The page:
Dorm room specifics??

<p>My son has not received his housing assignment yet, beyond knowing he's been admitted into his chosen LLC. This tell us which dorm he's in, but not much else. Depending on whom you believe, he'll get his roommate etc by July 18 in a hard copy mailing sent to the house.</p>

<p>I know he'll learn his roommate at that time, but does he learn anything meaningful about the dorm ROOM? My wife's nesting instincts are going wild, and she wants to know all the particulars about what's provided in the room. We see the floor plans and "panoramic" views (which mostly make us dizzy) but she's looking for a little more detail.</p>

<p>Has anyone received their housing packet? What do you actually learn?</p>

<p>I have also been admitted into my choice of llc. I have been told that housing assignments will start to go out after July 15th. Like your son I only know the hall I will reside in. Besides what is posted on The University of Iowa website I doubt you will be able to recieve more information. Best option is to probably call The University of Iowa housing department for specific questions that will not be answered when you recieve your sons full housing information.</p>

<p>What additional answers are you looking for? Perhaps I know/ could find it.</p>

<p>Same situation here, but little useful info to add. Also in a LLC and in wait state until some time next week. The date I've heard is July 19, and I assumed this is the date that letters are mailed. </p>

<p>Good topic, BeastMan. I really doubt there will be any more specifics than what is in on the web site. I suspect you are looking for details like the depth of the closets, size of the chest of drawers, available wall space, roommate contact info, etc. so things can be pre-purchased. I think the best bet to try to get these details (other than roommate) is to look for a YouTube video that shows more details for your specific dorm (available for some dorms), and to try to combine data from multiple sources. I think my D's strategy will be to take a minimalist approach, and then go to Target, BB&B, etc. once she has moved in and sorted through things with her roommate. </p>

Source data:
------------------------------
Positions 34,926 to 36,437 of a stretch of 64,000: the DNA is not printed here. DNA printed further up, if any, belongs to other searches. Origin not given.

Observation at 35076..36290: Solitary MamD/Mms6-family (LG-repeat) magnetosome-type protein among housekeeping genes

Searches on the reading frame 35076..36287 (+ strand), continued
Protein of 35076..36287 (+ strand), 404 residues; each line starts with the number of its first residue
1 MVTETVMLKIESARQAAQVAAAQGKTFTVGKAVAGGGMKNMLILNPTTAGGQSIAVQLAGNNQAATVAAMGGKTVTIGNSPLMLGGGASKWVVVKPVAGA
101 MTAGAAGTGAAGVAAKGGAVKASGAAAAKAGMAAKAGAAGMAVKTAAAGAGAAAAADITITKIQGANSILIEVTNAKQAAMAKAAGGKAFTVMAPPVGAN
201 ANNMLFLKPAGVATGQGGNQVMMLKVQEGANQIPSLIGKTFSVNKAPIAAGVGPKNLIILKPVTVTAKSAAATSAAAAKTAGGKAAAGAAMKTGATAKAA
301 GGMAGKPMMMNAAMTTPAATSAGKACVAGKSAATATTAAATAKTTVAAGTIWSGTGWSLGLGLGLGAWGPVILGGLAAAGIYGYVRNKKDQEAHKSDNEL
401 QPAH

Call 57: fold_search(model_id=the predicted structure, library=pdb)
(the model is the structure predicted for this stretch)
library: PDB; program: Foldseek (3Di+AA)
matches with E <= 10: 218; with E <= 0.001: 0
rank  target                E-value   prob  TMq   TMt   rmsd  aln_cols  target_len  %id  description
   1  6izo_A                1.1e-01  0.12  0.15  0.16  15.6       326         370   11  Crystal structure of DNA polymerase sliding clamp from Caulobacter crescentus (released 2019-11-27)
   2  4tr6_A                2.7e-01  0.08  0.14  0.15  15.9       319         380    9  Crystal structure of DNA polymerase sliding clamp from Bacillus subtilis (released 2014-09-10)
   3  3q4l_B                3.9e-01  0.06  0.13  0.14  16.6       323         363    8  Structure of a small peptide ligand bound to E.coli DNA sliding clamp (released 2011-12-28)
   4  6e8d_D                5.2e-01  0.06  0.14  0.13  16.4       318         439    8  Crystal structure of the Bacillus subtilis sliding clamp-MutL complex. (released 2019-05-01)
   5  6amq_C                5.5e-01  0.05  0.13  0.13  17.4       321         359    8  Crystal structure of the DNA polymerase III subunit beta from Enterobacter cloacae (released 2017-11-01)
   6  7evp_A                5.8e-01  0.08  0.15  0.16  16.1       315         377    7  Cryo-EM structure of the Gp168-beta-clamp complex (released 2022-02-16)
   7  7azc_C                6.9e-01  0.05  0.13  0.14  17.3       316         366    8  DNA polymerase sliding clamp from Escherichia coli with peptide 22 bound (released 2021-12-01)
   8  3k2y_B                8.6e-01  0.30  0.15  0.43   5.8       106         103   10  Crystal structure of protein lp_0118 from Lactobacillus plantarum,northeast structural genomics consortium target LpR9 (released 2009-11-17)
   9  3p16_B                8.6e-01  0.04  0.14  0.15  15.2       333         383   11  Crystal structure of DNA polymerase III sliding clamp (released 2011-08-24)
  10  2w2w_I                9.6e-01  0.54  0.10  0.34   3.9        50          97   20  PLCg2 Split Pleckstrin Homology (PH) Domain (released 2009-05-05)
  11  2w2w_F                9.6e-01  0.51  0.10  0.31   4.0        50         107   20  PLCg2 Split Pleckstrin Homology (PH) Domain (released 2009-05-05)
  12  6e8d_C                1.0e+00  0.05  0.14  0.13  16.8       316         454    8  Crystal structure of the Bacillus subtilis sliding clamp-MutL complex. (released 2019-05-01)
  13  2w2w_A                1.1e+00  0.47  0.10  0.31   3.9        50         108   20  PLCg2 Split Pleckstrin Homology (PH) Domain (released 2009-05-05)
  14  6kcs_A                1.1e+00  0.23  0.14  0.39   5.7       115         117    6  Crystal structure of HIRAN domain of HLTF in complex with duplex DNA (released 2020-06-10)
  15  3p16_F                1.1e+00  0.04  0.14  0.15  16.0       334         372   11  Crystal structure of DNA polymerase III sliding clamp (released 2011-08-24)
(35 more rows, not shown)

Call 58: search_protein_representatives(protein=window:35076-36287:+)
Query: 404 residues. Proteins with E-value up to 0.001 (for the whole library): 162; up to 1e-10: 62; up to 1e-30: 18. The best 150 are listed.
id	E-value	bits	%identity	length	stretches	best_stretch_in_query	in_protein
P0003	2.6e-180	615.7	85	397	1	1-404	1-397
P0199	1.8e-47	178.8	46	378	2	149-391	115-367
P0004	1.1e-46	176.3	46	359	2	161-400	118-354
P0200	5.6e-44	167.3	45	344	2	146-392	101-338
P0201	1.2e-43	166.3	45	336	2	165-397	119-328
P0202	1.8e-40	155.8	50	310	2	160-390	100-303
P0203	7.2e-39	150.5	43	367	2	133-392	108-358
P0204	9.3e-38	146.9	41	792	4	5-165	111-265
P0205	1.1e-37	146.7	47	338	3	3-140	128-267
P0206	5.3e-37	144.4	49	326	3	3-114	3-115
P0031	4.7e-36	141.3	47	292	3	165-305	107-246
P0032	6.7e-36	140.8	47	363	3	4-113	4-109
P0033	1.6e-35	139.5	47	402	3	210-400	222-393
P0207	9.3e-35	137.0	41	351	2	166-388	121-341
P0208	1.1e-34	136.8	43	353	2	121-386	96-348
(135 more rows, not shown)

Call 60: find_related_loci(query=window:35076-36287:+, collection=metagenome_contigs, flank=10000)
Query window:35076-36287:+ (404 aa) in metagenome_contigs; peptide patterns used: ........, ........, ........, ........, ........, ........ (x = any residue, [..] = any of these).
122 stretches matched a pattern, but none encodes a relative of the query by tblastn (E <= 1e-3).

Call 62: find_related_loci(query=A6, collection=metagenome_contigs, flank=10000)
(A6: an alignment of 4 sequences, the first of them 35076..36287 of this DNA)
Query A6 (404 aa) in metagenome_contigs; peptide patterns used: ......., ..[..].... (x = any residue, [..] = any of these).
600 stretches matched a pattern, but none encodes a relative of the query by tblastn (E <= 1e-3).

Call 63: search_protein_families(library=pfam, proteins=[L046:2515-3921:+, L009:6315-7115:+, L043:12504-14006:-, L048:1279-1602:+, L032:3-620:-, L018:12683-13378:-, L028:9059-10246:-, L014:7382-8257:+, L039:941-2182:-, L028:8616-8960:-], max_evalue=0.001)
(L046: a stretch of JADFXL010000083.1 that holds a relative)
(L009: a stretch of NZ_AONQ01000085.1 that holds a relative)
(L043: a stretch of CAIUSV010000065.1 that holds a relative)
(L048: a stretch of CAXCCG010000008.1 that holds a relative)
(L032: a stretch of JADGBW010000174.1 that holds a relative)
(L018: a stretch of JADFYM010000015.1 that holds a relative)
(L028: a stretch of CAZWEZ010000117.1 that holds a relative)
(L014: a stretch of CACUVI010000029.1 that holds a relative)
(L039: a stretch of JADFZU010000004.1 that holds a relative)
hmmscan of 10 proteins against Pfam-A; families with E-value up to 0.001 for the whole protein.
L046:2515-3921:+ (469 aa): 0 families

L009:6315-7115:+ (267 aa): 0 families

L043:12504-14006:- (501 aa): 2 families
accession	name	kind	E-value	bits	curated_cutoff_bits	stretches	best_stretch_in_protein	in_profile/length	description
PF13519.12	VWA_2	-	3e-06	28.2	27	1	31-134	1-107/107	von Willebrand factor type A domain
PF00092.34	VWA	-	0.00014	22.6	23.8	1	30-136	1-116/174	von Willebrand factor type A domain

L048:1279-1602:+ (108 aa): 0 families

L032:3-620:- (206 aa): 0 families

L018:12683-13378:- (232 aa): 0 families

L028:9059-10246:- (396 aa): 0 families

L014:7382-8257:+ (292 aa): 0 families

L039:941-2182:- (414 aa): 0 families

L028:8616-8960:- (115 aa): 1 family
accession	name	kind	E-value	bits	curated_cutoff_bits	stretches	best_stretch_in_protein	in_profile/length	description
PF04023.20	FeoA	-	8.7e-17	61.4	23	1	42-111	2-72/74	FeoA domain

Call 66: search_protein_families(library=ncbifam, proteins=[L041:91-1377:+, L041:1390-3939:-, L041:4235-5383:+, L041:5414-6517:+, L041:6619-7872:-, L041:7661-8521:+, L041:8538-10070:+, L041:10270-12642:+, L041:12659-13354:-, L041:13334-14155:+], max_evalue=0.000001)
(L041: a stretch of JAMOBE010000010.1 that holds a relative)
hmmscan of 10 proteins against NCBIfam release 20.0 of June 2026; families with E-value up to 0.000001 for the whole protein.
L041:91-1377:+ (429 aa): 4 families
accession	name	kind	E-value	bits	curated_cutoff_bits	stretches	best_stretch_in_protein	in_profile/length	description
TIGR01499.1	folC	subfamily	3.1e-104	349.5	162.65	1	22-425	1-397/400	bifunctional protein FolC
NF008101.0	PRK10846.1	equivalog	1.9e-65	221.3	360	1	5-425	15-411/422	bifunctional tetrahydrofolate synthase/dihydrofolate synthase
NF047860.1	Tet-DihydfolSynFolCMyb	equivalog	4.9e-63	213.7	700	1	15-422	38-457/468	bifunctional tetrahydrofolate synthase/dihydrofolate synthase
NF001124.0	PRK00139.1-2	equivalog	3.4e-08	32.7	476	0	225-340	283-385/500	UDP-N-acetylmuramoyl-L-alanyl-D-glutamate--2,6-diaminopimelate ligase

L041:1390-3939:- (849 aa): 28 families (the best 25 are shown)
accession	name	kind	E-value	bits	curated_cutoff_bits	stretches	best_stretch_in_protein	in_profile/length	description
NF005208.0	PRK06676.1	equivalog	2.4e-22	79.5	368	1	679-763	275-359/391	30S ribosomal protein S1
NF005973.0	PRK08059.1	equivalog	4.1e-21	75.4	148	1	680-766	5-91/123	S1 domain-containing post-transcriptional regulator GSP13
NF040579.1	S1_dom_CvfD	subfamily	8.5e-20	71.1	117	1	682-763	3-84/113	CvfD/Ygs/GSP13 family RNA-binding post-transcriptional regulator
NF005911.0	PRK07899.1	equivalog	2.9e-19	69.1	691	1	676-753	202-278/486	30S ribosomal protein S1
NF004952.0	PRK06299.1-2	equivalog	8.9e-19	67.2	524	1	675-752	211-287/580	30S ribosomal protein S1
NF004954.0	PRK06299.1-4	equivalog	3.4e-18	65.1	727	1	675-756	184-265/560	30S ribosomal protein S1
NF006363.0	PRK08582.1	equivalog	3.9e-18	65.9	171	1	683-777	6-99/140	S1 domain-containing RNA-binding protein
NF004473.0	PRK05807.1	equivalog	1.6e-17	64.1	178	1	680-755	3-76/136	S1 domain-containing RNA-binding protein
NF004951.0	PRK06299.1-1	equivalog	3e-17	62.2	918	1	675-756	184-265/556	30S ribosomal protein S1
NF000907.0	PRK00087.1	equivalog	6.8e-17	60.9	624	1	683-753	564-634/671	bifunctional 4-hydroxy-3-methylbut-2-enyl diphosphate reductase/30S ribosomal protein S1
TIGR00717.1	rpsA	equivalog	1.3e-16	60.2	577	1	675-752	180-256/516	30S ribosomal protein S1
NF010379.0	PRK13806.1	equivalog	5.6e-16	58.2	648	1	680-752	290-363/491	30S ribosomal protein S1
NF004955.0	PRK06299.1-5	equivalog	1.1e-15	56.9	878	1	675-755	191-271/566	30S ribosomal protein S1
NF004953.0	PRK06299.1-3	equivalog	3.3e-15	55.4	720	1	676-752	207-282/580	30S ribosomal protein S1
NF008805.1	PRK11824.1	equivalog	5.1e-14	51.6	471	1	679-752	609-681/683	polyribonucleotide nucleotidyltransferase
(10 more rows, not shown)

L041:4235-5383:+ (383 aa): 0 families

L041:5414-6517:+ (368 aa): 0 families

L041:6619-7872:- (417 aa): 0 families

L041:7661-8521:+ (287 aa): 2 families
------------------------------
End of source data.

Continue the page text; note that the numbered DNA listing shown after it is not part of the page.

<p>A few things I've learned, at least for our D's dorm -- rooms do come with waste baskets, I've heard many students do not connect land line phones, bulletin boards seem large, all beds start lofted, beds come with mattress cover. To me, the size/config of closets is the biggest unknown. </p>

<p>One more suggestion to get more details -- have S/D post specific questions on the UI Housing Facebook Page -- someone from UI Housing is answering many questions promptly and with some detail.</p>

<p>My son hasn't been in the dorm for a couple of years, and he's a bit of a minimalist, but here's what I remember needing to get at the last minute. Target and Walmart in Coralville are packed with stuff for dorm rooms, so you'll be in good company doing your last minute shopping. The following relates mostly to Stanley Hall, where he lived freshman year (he had singles the next 2 years).</p>

<p>There is one ethernet box in the room, and it is close to the door. If the person on the far side of the room needs to plug in his computer (I'm not sure what the wireless situation is at this point), make sure to have a good long length of cord. I believe we ran it on top of the built in bulletin board. Bring duct tape! You should also be prepared with extra extension cords.</p>